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ONLY A GOVERNESS!
Foolish? Why foolish? Is it that my name
Holds less sublimity than hers whose cold Regard, unwarmed by any generous flame,
Half-grudgingly is doled
To him a. for the win are se
11. To him athirst for love? You hold it true
That, for the violet splendours of her eyes (Some say, my own are scarce distinct from blue),
He stoops to idolise
iv. You ask me how I dare to worship him ?
How dared conceive the love that tortures me? How I, so low, could ever dream to swim
Upward, out of the sea
Of meaner place, that plucked me back, with wave
On wave, from possible basking in his smile, . To land where streams of fresh contentment lave
This heart-glow all the while ?
A working woman ?—What had he to do
With such as I am ?— Take my answer, then. Yes, I am working'! The reproach is due;
But not to meto men,
To toil away our sweetness, and who leave
With misery past reprieve,
To earn the bread that men alone should earn,
To warping-forced to learn
The policy of men without man's power
We get, for only dower,
Feelings too hard for woman's tender state,
For comfort; but must wait .....
Well, when I came to work for teacher's wages,
The children of his house were those I taught:My life was fragmented to endless stages
Of alternating thought
And credit .... Through the months I paled and paled; And, partly that he thought my lot was hard,
Partly that I regaled
Who,' as I heard he phrased it, 'seemed all fire,
In energy to aspire
After the unattainable mastery
Demanding manhood'-he would come and stand, And watch me, address me, even flutter me
By proffer of his hand
At parting. Then he showed a noble soul
More ways than one; and kindliness, thereto, Silently edged Regard past all control
To Love. Could woman do
Have you beheld the glory of his eyes
Measured his by the size
Of other souls? I tell you he excels
The multitude of human things as far
He above shame as are
He weds the meaner woman of us two:
How tender and how true
The little pale-faced woman could have proved
How wistful of his comfort and delightHow her wild love would twine and twine, being loved,
And climb, being trained aright.
But he must go! Has he a loss as well ?
I dare affirm it !-Has he found his match ? No! No! A thousand times! My heart can tell,
My brain can faintly catch,
Rising for him (with tenfold misery
More good for him than she
Has soul for being). I dimly see the sequel
Of gathering, greatening trouble on his face,His heart's deep-seated truth being all unequal
To palter to her grace
Must stifle in the quick bewildering hum
Must let what will come, come.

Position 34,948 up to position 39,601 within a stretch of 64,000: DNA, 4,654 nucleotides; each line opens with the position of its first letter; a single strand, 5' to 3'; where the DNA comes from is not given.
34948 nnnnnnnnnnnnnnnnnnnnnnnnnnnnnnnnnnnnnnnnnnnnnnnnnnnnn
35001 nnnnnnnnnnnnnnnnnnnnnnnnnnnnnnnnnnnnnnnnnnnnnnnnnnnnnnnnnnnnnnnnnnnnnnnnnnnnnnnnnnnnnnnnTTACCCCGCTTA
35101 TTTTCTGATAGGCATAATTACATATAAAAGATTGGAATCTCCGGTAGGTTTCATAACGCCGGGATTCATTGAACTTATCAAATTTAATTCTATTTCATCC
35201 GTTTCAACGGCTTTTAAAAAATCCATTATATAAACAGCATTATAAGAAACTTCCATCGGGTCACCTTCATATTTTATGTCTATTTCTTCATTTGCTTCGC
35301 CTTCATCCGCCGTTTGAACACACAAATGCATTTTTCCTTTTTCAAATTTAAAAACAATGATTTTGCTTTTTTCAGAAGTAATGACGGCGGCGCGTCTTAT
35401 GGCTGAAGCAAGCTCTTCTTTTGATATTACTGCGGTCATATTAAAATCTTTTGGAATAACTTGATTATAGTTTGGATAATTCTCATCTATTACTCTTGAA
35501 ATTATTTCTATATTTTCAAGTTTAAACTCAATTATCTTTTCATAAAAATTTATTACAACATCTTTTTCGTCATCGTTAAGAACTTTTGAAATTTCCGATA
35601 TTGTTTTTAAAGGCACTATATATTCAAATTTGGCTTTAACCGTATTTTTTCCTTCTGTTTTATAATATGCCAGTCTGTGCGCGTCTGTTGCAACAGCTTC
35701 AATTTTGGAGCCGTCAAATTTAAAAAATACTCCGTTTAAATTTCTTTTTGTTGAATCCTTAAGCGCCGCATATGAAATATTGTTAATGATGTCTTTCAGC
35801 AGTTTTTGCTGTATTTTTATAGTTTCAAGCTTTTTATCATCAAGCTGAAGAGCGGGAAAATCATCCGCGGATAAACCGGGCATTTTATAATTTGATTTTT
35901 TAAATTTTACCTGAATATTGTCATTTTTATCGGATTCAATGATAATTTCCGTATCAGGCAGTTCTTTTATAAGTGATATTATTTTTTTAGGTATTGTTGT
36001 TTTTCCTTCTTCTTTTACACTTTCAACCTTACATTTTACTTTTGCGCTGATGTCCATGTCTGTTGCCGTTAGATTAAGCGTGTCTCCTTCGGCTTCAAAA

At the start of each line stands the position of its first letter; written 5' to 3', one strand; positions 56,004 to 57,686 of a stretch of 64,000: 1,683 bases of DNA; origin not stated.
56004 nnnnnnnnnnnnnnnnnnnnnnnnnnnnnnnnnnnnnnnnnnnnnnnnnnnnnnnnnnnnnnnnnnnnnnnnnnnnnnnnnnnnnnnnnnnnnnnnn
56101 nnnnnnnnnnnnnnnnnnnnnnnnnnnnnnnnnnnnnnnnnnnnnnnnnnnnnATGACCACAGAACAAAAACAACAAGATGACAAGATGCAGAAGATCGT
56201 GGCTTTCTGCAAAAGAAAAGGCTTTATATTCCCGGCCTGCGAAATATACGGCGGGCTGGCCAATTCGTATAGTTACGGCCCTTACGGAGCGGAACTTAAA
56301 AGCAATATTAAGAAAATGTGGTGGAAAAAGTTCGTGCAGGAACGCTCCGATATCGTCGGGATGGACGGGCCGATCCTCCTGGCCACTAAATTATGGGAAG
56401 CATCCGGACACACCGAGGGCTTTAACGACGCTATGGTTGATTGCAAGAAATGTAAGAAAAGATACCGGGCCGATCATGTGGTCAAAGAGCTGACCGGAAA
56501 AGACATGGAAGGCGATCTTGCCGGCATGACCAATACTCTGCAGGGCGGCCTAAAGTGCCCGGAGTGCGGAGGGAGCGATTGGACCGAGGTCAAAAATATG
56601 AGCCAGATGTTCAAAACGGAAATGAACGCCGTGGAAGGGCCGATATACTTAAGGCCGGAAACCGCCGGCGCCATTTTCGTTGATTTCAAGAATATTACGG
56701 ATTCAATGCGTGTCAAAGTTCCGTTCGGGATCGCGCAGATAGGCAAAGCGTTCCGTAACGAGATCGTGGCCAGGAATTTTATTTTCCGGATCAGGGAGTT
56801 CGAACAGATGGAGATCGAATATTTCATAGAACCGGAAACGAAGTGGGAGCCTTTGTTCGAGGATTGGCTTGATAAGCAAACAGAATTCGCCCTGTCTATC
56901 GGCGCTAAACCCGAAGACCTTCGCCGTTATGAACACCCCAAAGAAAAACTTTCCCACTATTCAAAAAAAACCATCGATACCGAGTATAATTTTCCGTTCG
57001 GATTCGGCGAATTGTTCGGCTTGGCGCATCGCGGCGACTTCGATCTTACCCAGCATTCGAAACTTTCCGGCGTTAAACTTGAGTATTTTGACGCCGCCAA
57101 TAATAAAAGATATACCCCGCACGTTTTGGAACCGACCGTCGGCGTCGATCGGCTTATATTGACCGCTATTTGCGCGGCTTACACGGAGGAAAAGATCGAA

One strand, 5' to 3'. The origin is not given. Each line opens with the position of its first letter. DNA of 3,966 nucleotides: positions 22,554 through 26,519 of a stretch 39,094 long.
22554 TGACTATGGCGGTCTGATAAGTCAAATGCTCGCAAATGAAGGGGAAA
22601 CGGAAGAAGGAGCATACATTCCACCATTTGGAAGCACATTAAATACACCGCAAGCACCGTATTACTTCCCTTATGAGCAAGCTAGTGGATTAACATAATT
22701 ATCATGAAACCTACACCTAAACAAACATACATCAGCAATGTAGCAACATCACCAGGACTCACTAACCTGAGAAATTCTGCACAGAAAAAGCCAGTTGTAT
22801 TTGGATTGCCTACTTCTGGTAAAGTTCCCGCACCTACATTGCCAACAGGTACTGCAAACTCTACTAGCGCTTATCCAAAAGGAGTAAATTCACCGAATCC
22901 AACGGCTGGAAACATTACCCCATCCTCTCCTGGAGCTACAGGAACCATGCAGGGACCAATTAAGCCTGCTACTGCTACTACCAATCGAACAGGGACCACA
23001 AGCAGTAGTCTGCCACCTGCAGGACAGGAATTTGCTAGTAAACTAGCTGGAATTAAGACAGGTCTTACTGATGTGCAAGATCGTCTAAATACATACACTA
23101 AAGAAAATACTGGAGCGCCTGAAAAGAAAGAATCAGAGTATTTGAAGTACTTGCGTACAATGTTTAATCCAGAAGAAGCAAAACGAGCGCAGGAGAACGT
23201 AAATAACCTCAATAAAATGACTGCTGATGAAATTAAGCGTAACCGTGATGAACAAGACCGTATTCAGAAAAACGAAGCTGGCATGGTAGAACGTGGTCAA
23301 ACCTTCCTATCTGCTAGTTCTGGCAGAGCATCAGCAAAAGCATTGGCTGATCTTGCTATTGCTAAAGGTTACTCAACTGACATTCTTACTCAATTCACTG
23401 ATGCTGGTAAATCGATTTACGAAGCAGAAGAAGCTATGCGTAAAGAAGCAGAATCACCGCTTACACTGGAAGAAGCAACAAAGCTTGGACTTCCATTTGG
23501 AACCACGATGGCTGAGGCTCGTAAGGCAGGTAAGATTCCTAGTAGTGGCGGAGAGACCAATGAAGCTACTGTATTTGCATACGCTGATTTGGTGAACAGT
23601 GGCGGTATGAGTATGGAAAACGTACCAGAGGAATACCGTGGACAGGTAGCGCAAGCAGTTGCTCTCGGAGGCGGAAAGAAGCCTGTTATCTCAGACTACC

BY B. L. FARJEON, AUTHOR OF 'GRIF,'' JOSHUA MARVEL,' AND
CHAPTER XXXV. stores, was sitting in a corner
nursing the baby, and had as usual MR. PODMORE WISHES TO BE IN
been descanting upon the evils of STRUCTED UPON THE DOCTRINE
coöperation, when Old Wheels enOF RESPONSIBILITY, AND DE
tered. Mr. and Mrs. Gribble junior CLARES THAT HE HAS A PRE
were laughing heartily at something SENTIMENT.
their father had just uttered. EVENTFUL as this night had been “What do you think we're laughto Lily, and destined as it was to ing at, Mr. Wheels ?' asked Gribble live for ever in her memory, it was junior, as the old man sat down. pregnant with yet deeper meaning Old Wheels expressed a desire for her future, and an event was to to be enlightened. occur which was to draw closer to 'Father just said,' explained gether the links of the chain of pure Gribble junior, 'that he supposed and unworthy love which bound they would be trying next to bring her. On this night she saw clearly babies into the world by coöperawhat before had been but dimly tion.' presentable to her. She saw that At which, of course, the laughter Felix loved her; and also that Mr. recommenced. Sheldrake had a passion for her. Why not? grumbled Gribble She was instinctively conscious senior. You can buy pap at the that there was nothing in com stores, and you can buy coffins. mon in the sentiments of these Mind, John, when I'm dead, get two men. Their feelings for her my coffin made by an honest were as wide apart as were their tradesman. If you was to buy characters; and she had already one at a coöperative store, I estimated these correctly, although shouldn't rest in my grave. she did not realise the depth of .. Time enough for that, father,' baseness from which Mr. Shel- replied Gribble junior, in a busidrake's passion sprung. She was ness-like tone, and yet with affectoo pure and innocent for that. tion; ‘you're good for twenty years